After completing the program, graduates will be able to perform HVAC/R repair and service operations, diagnose problems, efficiently complete tasks, service, repair or replace defective components, and promote customer satisfaction. They can take up roles such as HVAC/R service technician, HVAC/R sales representatives, HVAC/R service installation technician, and HVAC/R maintenance technician.

  • Location: Janesville, WI
  • Accreditation: Higher Learning Commission (HLC); PAHRA
  • Expected Time to Completion: HVAC/R diploma (two years); residential HVAC diploma (one year)
  • Estimated Tuition: HVAC/R diploma ($8,688); residential HVAC diploma ($4,111)

Western Technical College

Western Technical College offers an associate of applied science degree in HVAC/R for professionals with mechanical skills and an inclination towards technology. Technicians will participate in various areas of HVAC-related work, including sales, design, installation, service, and maintenance of commercial HVAC/R equipment.

Comprising 64 credit-hours, the program includes courses such as HVAC/R electric motors and controls, HVAC/R refrigeration, HVAC/R air conditioning, HVAC/R commercial refrigeration, HVAC/R intro to installation, HVAC/R energy, HVAC/R hydronic and steam systems, HVAC/R commercial systems, and HVAC/R system design, among others.

Graduates of the program will be able to install, service, troubleshoot, analyze, evaluate, and design HVAC/R systems, repair HVAC/R equipment, and choose the best cooling and heating system for different environments.

They can take up roles such as facilities specialist HVAC engineer, HVAC/refrigeration specialist, HVAC estimator, HVAC service technician, maintenance or service technician, and HVAC repair or installation technician.

  • Location: La Crosse, WI
  • Accreditation: PAHRA
  • Expected Time to Completion: four semesters
  • Estimated Tuition: $12,700

Wisconsin HVAC Certification & Licensing

As mentioned in the introduction, all workers who handle refrigerants in Wisconsin must maintain the EPA Section 608 Certification. There are four types of this certification available: type 1 (small appliances), type 2 (high-pressure appliances), type 3 (low-pressure appliances), and type 4 (universal). Most HVAC educational programs will include section 608 certification as part of the training program since it is so critical.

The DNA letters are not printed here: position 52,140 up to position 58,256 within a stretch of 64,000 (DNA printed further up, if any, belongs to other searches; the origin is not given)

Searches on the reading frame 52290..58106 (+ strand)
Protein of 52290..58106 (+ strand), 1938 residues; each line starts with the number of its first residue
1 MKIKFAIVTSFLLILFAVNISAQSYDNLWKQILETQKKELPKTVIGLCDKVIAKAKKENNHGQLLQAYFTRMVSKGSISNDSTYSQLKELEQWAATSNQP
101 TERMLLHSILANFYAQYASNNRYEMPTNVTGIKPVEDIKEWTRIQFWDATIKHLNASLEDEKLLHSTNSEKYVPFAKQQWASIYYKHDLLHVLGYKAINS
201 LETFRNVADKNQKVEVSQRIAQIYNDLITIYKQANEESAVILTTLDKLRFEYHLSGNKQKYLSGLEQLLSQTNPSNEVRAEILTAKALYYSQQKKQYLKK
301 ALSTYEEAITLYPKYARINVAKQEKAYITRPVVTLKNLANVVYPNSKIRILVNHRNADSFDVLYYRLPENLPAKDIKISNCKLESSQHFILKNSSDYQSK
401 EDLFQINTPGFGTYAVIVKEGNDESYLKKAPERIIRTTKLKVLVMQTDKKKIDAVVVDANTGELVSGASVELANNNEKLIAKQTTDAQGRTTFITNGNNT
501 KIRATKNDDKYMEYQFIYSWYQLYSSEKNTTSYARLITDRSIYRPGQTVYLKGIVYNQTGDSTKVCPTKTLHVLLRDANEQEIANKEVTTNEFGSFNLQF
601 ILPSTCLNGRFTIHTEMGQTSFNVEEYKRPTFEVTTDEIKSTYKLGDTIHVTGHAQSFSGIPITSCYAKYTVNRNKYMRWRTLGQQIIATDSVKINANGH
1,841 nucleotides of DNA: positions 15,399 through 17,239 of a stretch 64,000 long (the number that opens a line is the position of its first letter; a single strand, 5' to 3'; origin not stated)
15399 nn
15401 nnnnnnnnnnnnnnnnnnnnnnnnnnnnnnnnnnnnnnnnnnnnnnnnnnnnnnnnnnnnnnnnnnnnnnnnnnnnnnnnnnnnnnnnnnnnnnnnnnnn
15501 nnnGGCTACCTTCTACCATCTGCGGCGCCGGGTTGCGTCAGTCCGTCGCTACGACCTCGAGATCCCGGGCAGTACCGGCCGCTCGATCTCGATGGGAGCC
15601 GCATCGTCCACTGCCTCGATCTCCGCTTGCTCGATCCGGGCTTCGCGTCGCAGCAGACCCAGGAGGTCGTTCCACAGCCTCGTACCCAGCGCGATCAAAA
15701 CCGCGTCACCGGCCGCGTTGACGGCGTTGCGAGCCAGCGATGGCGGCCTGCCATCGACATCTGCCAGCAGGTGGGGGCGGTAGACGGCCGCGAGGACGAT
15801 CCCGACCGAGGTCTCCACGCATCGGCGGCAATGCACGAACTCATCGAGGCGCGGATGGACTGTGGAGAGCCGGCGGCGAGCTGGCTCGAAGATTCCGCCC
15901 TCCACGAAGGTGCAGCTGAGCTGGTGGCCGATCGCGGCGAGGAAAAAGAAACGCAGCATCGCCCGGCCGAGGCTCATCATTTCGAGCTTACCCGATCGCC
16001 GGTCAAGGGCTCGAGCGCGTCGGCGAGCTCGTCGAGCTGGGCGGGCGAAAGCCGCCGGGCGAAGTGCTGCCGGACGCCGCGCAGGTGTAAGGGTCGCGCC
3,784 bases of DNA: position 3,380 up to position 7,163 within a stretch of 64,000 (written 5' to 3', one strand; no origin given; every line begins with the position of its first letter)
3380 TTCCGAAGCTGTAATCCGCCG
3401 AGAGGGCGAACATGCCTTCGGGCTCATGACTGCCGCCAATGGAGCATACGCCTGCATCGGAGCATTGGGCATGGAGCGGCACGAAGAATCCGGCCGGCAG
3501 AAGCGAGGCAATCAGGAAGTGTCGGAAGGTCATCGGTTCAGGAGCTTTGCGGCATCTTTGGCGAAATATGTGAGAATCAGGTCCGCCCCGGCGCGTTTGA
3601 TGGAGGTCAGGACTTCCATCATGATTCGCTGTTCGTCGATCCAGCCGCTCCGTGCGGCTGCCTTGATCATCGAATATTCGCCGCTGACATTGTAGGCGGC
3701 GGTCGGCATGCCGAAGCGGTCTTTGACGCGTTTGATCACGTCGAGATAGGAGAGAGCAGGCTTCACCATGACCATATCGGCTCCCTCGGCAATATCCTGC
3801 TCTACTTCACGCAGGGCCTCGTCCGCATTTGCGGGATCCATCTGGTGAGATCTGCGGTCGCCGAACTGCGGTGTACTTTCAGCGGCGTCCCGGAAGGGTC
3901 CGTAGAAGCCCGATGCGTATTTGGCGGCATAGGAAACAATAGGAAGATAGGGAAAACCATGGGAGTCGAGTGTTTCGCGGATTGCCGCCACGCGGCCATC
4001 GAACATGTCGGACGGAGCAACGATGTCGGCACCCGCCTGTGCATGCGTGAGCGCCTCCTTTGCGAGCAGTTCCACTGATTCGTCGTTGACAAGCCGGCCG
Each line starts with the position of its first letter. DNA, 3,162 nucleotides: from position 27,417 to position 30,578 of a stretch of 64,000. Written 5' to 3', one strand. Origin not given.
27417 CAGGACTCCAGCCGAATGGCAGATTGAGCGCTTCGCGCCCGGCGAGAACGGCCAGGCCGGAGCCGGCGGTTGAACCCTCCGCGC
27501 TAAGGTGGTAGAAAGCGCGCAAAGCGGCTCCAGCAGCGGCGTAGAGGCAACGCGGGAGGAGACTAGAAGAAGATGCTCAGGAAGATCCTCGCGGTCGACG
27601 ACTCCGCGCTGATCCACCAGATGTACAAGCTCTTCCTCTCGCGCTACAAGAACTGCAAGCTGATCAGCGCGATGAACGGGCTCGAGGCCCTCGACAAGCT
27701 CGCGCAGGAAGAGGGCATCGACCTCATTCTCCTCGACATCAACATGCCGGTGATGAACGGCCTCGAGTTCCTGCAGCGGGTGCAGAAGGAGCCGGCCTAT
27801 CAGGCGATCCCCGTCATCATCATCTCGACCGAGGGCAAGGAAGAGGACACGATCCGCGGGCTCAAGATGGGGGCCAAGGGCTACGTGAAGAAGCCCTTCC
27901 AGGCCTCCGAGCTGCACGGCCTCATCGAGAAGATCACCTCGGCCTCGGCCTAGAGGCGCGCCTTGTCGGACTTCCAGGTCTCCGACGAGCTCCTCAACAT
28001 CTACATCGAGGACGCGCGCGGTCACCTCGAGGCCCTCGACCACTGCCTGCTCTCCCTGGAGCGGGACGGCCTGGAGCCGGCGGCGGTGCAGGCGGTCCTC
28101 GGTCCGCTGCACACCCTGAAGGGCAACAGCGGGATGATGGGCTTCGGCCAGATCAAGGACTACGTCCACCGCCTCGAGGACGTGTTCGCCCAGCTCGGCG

There are other skill-based, employment-ready national certifications for HVAC workers to pursue, which are available through HVAC Excellence (e.g., Heating, Electrical, Air Conditioning Technology Plus); North American Technician Excellence (e.g., Industry Competency Exams or ICE); the Refrigerating Engineers and Technicians Association (e.g., entry-level Certified Assistant Refrigeration Operator); and other organizations. For a detailed breakdown of the national credentials, please check out the HVAC certifications page.

As a final note, all aspiring HVAC workers should understand that a license is required in order to perform work of a certain scope. The Wisconsin Department of Safety and Professional Services requires HVAC workers to register with the state, submitting a completed application along with an application fee. At the county or municipal level, governments can require HVAC workers to obtain additional local licensure as set forth in their regulations.

It’s worth noting that the state government allows HVAC workers to become certified as HVAC qualifiers, allowing them to perform work anywhere throughout the state. In order to obtain this title, the worker must complete an application and successfully pass an exam, as well.

Above all, anyone intent on working in HVAC in WI is advised to research all state and local regulations to ensure they remain within the law.

Sandra Smith

Sandra Smith was introduced to the HVAC industry when she worked as a bookkeeper and secretary for a small air-conditioning contractor. She eventually became a CPA and started her own practice specializing in small business taxes and accounting. After retiring from business, she began writing articles for newspapers, magazines, and websites. She also authored four books. Sandra makes her home in the mountains with a rescue dog that naps on her lap as she writes.